Skip to comments.Duluth City Council takes stand against 'corporate personhood' ruling
Posted on 12/31/2011 11:23:42 AM PST by WOBBLY BOB
Duluth made history last week when it became the first city in the state to pass a resolution in support of a constitutional amendment that would essentially overturn a U.S. Supreme Court decision, namely Citizens United vs. the Federal Election Commission.
The court ruled in 2010 that corporations are entitled to the same constitutional rights as individual U.S. citizens. A majority of justices also concluded that political spending was a form of free speech and that corporations should be able to spend an unlimited sum of money to influence voters, without disclosing financial details of their activities.
Although Duluth is the first Minnesota city to come out against the ruling, other city councils across the nation have taken a similar stand. The Los Angeles City Council did so Dec. 6. And New York City is slated to follow suit soon, according to Robert Weissman, president of Public Citizen, a Washington, D.C.-based nonprofit dedicated to public advocacy.
(Excerpt) Read more at twincities.com ...
When we said “free speech”, we didn’t mean for you.
Now go pay your taxes - we need raises.
That "Congress shall make no law" thing is so completely beyond their little statist comprehension abilities. "But if we don't make a law, how are we supposed to shut people up that oppose our wonderfulness? It's an outrage!" they fume.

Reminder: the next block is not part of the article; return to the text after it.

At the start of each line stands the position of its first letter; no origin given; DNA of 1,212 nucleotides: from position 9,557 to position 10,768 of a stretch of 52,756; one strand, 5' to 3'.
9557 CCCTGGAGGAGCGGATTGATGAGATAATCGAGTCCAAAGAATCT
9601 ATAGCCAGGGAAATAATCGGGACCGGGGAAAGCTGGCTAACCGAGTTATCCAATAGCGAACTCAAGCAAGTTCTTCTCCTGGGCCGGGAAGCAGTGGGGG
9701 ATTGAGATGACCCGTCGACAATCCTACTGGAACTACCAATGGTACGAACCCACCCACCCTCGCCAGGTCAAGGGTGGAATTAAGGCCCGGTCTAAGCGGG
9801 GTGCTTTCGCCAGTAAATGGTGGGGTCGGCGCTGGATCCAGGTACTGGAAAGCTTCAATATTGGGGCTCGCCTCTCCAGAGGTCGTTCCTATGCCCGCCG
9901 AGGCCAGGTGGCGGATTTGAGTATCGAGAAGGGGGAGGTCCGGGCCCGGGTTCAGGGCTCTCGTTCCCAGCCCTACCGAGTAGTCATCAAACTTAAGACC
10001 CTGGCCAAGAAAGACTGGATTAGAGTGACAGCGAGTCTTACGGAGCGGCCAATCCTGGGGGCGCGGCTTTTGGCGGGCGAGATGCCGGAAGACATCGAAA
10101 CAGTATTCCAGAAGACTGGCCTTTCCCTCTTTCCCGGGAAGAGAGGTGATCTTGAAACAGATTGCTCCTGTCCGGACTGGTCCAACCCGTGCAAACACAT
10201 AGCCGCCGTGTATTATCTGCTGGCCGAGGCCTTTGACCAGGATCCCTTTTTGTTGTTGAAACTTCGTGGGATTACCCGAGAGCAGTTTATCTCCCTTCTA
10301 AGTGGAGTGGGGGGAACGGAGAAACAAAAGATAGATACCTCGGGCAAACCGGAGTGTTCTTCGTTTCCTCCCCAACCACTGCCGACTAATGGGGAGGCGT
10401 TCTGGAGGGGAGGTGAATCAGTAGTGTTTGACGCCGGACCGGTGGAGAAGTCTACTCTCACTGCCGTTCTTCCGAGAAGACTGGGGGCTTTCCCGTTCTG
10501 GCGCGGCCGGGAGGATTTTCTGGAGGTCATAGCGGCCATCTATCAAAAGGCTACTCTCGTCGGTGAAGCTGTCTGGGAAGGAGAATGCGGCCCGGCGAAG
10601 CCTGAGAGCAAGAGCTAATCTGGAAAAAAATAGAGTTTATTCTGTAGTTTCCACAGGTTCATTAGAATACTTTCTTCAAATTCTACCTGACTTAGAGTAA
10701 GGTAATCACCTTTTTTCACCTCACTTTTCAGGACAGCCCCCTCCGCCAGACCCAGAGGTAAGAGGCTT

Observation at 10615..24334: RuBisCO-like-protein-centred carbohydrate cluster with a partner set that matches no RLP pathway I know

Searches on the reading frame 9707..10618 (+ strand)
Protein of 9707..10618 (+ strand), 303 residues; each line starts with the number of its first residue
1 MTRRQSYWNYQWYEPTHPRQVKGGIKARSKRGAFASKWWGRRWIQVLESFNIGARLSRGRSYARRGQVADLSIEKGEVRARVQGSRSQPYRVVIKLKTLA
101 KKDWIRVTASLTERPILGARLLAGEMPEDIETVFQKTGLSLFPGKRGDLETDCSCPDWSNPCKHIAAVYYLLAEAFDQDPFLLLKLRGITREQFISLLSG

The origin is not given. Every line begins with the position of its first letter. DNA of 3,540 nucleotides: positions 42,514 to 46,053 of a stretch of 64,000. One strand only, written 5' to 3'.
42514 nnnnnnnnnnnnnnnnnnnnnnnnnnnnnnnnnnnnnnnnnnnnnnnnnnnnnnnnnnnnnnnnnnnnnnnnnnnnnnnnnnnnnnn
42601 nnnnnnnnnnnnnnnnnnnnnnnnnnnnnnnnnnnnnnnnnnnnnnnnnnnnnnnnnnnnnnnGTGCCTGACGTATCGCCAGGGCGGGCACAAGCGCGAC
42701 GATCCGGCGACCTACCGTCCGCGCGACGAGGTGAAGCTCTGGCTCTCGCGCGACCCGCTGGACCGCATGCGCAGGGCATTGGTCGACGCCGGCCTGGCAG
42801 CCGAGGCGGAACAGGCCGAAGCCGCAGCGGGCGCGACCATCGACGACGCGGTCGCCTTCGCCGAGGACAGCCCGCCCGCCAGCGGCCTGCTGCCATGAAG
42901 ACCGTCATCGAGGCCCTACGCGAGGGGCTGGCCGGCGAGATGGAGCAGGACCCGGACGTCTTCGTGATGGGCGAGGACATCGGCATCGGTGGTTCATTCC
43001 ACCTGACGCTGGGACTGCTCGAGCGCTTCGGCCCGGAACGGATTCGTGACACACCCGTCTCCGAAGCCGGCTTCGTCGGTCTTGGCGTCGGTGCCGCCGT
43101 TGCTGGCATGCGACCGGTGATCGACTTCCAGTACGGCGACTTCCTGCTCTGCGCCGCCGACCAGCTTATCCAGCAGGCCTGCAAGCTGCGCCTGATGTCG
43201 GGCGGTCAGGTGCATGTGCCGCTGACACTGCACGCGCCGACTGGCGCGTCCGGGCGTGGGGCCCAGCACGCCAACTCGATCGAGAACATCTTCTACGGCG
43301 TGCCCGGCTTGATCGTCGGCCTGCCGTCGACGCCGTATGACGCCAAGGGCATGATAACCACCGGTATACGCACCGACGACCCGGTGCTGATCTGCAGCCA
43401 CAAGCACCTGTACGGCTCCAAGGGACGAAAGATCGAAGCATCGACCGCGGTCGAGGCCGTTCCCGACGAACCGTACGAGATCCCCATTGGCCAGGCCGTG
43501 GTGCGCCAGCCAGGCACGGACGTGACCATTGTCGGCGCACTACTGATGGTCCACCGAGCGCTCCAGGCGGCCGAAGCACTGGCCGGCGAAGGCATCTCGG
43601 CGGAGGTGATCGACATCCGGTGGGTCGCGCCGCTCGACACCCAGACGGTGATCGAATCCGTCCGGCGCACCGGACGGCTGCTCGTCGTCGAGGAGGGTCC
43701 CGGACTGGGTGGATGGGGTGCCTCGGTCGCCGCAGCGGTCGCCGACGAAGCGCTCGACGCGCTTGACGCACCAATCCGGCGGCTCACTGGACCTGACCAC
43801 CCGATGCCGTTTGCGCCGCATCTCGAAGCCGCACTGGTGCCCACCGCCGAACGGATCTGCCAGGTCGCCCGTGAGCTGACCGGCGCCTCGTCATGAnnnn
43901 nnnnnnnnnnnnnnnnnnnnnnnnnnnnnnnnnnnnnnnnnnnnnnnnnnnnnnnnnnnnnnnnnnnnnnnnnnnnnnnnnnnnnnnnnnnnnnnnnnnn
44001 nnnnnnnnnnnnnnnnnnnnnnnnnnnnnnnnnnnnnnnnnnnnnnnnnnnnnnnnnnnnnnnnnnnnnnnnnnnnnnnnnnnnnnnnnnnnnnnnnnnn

This has been a problem since Lincoln. There was no founding supreme court decision giving corporations civil rights, just the interpretation of the official court reporter, who then asked the Chief Justice, who agreed and said that was what all the other justices thought.
The Lincoln appointed a subordinate to flesh out the idea, which was needed because states had increasingly sought to exploit national corporations that did some business in their state, which was fouling up the works of Lincoln’s industrialization.
Since then it has grown into a monster, becoming the most important element of business law, and impacting almost every bit of business litigation.
In the last congressional election, one company on the East Coast decided to at least tongue in cheek, run the company for public office. Funny, except in current law, it might be sort of legal. As would corporations adopting children, and far more personal human rights.
So the bottom line is that yes, corporation do need rights, but that these rights need to be split from the constitutional rights of people, not eliminated.
This has a natural split in the difference between individual rights and group or collective rights. An example of the latter being religious rights. A person cannot declare his own religious rights based on his own religion, if it is in contravention of the law. But a group of people can most certainly do so.
Correct, but the math is hard crowd have no concept of this. When the corporation get in a car and drives down to vote, then they should have civil rights. The robot, http://www.youtube.com/watch?v=z5YMEwX2-88
Incorrect. The Constitution provides no minimum number of people that must adhere to a religion before it acquires religious rights. It also doesn't give some government agency or the courts the right to decide whether a person's religious beliefs are in compliance with some officially-recognized religion.
And rightly so.
It is telling that we can personhood for corporations but not human beings who are in the pre-born stage of life.
However, in practice, it does it all the time.
Well that's a start.
But the real problem is personal corporatehood.